is president of AIHA and safety and occupational
health manager for federal and state operations at OSHA.
She can be reached at
or (720) 264-6572

For 75 years, AIHA has proven to be the primary resource in IH/OH education. How we’ve achieved and maintained this hard-won reputation is no secret: we listen attentively, we ask lots of questions, and we constantly alter, tune, and tweak. And no one project or endeavor illustrates our embrace of constant evolution and steady progress better than AIHce. The best conference for IH/OH and EHS professionals continually gets even better because of our willingness to try new things. Longtime conference-goers will notice that some of the changes we’ve made for AIHce 2015 in Salt Lake City are bolder than those of previous years. Elsewhere in this issue you’ll find a full summary of all that’s in store at AIHce 2015. In this space, I want to draw your attention to a few things that I find particularly exciting—and I think you will, too. IT STARTS WITH A PARTY While AIHce’s core value will always be the quality, depth, and breadth of its education, the conference gives us an opportunity to celebrate, together, all that we’ve achieved as a profession. Our work is deeply serious and important—and that’s all the more reason why we should honor it by kicking off AIHce with its first-ever Welcome Party on Sunday, May 31.

The Welcome Party promises to be unlike any previous AIHce party you might have attended. We’ve carefully guarded the details surrounding the Welcome Party, because we want you to be surprised and entertained in equal measure. All I’m prepared to tell you now is that the Welcome Party will feature food, drinks, and live music, and it will be held outdoors in downtown Salt Lake City. I hope you can join us for what promises to be the start of a grand AIHce tradition. EBOLA SESSIONS You’ll find more information about this year’s education program in "Salt Lake Sneak Peek," but I want to specifically mention three sessions that address the issue of Ebola.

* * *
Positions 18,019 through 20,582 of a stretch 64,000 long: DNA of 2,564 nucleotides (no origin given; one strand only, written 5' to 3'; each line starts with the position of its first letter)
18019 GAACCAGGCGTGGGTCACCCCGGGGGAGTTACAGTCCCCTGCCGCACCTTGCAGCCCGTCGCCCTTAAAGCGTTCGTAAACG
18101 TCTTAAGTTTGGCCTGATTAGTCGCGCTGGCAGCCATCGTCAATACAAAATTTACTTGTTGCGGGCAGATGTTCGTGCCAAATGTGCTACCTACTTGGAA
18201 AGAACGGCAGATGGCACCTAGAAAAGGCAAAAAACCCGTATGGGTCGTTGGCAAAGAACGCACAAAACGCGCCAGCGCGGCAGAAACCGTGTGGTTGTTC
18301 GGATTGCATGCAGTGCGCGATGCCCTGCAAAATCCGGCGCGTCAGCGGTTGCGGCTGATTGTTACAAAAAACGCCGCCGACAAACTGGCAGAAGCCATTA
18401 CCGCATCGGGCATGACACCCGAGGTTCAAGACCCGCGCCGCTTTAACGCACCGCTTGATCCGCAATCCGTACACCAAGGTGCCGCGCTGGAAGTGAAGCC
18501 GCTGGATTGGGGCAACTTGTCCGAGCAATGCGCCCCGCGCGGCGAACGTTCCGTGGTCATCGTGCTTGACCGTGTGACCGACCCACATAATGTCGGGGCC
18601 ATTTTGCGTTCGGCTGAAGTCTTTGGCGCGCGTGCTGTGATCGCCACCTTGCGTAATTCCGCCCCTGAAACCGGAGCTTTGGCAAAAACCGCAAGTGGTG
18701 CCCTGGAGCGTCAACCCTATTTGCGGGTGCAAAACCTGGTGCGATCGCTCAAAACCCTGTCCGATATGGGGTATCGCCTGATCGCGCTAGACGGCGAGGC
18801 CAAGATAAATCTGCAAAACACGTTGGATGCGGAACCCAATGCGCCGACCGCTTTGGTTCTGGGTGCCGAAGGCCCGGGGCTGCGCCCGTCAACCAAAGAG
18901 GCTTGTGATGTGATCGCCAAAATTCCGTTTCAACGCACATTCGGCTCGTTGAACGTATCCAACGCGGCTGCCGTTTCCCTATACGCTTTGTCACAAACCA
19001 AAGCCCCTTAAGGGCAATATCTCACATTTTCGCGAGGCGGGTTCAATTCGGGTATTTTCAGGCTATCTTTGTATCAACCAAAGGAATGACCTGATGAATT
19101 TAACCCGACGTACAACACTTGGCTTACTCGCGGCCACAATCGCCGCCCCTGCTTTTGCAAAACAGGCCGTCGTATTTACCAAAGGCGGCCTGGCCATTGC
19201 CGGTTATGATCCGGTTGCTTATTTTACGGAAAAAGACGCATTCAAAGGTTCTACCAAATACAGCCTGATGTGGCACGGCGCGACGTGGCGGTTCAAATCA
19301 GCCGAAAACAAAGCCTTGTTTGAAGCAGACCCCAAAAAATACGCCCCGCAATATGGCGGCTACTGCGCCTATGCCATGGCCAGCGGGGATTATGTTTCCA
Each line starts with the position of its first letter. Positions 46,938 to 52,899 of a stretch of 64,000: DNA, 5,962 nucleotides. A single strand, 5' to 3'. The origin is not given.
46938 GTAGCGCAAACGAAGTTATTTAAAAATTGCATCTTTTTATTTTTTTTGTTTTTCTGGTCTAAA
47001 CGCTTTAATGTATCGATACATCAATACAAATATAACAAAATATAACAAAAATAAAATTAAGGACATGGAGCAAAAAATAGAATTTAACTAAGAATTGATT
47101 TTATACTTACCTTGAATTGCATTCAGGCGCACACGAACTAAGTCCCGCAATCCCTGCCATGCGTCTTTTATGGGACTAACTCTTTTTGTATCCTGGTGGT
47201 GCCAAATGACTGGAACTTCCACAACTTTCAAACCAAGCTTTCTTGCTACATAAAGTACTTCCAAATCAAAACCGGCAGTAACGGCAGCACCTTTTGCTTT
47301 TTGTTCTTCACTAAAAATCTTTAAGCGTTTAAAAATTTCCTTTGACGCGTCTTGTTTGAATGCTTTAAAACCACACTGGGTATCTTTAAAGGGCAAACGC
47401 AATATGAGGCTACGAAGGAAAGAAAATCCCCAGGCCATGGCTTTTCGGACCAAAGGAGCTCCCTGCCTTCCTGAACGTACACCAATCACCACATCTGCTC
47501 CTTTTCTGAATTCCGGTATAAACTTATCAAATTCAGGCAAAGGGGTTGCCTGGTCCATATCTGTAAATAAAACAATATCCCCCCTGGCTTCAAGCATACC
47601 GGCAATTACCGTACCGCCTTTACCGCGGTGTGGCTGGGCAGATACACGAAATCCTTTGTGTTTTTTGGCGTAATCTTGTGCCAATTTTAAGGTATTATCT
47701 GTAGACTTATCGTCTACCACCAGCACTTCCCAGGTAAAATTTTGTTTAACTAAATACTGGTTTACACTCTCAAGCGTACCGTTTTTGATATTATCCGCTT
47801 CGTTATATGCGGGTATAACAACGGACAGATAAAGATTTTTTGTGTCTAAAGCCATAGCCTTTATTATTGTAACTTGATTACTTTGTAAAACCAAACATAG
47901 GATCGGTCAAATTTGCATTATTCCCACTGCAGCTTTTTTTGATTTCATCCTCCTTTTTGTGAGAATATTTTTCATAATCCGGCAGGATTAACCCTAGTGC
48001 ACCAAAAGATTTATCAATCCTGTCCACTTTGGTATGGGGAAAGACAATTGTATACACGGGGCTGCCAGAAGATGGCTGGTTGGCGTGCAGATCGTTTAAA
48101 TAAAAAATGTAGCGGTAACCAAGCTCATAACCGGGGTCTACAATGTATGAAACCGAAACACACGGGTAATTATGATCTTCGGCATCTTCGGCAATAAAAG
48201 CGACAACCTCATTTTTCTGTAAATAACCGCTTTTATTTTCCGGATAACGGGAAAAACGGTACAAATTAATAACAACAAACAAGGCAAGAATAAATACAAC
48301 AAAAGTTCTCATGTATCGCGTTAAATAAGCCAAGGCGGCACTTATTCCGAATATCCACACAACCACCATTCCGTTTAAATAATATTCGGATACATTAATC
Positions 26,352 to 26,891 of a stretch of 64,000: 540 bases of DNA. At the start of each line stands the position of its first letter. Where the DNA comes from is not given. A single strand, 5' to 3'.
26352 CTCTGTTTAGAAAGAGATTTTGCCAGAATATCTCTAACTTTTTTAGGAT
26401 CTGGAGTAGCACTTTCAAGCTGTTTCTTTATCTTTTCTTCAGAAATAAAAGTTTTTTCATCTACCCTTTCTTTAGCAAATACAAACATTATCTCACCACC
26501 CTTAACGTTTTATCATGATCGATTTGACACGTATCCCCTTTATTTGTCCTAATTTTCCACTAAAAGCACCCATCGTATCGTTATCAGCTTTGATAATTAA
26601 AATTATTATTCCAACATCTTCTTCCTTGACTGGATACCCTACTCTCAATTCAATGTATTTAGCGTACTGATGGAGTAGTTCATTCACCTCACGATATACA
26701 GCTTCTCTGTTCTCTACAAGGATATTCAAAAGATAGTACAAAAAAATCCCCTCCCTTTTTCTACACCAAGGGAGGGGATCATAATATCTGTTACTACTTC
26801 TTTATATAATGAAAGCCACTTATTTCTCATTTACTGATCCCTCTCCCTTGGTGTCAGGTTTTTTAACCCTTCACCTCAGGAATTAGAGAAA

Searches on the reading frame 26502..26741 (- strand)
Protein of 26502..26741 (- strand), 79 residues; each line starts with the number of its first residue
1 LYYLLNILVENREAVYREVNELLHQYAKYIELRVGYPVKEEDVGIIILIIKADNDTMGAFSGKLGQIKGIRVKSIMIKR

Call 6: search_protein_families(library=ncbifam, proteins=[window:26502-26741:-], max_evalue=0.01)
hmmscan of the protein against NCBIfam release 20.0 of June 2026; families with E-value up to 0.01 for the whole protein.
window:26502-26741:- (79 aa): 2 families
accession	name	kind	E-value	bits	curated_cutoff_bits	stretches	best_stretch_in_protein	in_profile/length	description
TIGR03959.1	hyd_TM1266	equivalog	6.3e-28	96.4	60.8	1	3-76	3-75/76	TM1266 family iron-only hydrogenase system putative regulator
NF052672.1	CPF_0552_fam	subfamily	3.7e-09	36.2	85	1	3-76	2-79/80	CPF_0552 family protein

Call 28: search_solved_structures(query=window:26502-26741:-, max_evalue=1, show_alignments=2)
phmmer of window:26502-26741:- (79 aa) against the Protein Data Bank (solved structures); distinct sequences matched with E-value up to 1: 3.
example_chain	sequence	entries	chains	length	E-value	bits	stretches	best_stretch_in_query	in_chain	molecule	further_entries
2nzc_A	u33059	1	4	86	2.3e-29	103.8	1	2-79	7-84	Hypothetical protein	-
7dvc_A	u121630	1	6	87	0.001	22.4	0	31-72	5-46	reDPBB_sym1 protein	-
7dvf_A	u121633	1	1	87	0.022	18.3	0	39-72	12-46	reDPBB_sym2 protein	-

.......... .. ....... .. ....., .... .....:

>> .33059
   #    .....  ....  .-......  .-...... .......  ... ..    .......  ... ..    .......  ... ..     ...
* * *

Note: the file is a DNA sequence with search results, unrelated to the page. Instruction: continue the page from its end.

On Saturday, May 30, a new half-day professional development course, “Preventing Worker Exposure to Ebola and Emerging Infectious Diseases,” will analyze shortcomings in worker health protection during the crisis, review PPE protocols, and suggest ways that we can collaborate with physicians and infection control practitioners. AIHA has actively promoted this PDC to the occupational health community. We look forward to their attendance and to exploring ways we can work together to protect worker health.

On Monday, June 1, “The Ebola Virus Outbreak in West Africa” will explore the reasons why the 2014 outbreak caused higher illness and death rates than previous outbreaks. And on Wednesday, June 3, “Occupational Hygiene and Safety in Africa” will place the outbreak in the context of broader work-related health and safety issues. These sessions are just a few examples of AIHce’s commitment to exploring the latest issues in worker health protection. THE MARK OF EXCELLENCE The Mark of Excellence Awards Breakfast grew out of our desire to better recognize the impressive individuals whose contributions to the profession are honored each year through the AIHA awards program. A list of our award winners appears on page 40.
Our awards have a long and distinguished history, and the winners represent the very best our profession has to offer. How fitting, then, that NIOSH Director John Howard will be on hand to deliver a few remarks. Dr. Howard has been a remarkable steward for NIOSH and is an outstanding choice for an event dedicated to excellence.
The Mark of Excellence Awards Breakfast will be held 7:00–9:00 a.m. on Wednesday, June 3. It replaces the Wednesday morning General Session. All conference attendees are invited to the breakfast, but please note that pre-registration is required. You can RSVP through the AIHce registration process. MORE IN STORE I have only enough space to scratch the surface of what’s in store at AIHce 2015. The conference website has all the latest details, including up-to-the-minute scheduling adjustments. I hope to see you in Salt Lake City!
Longtime conference-goers will notice that some of the changes we’ve made for AIHce 2015 in Salt Lake City are bolder than those of previous years.

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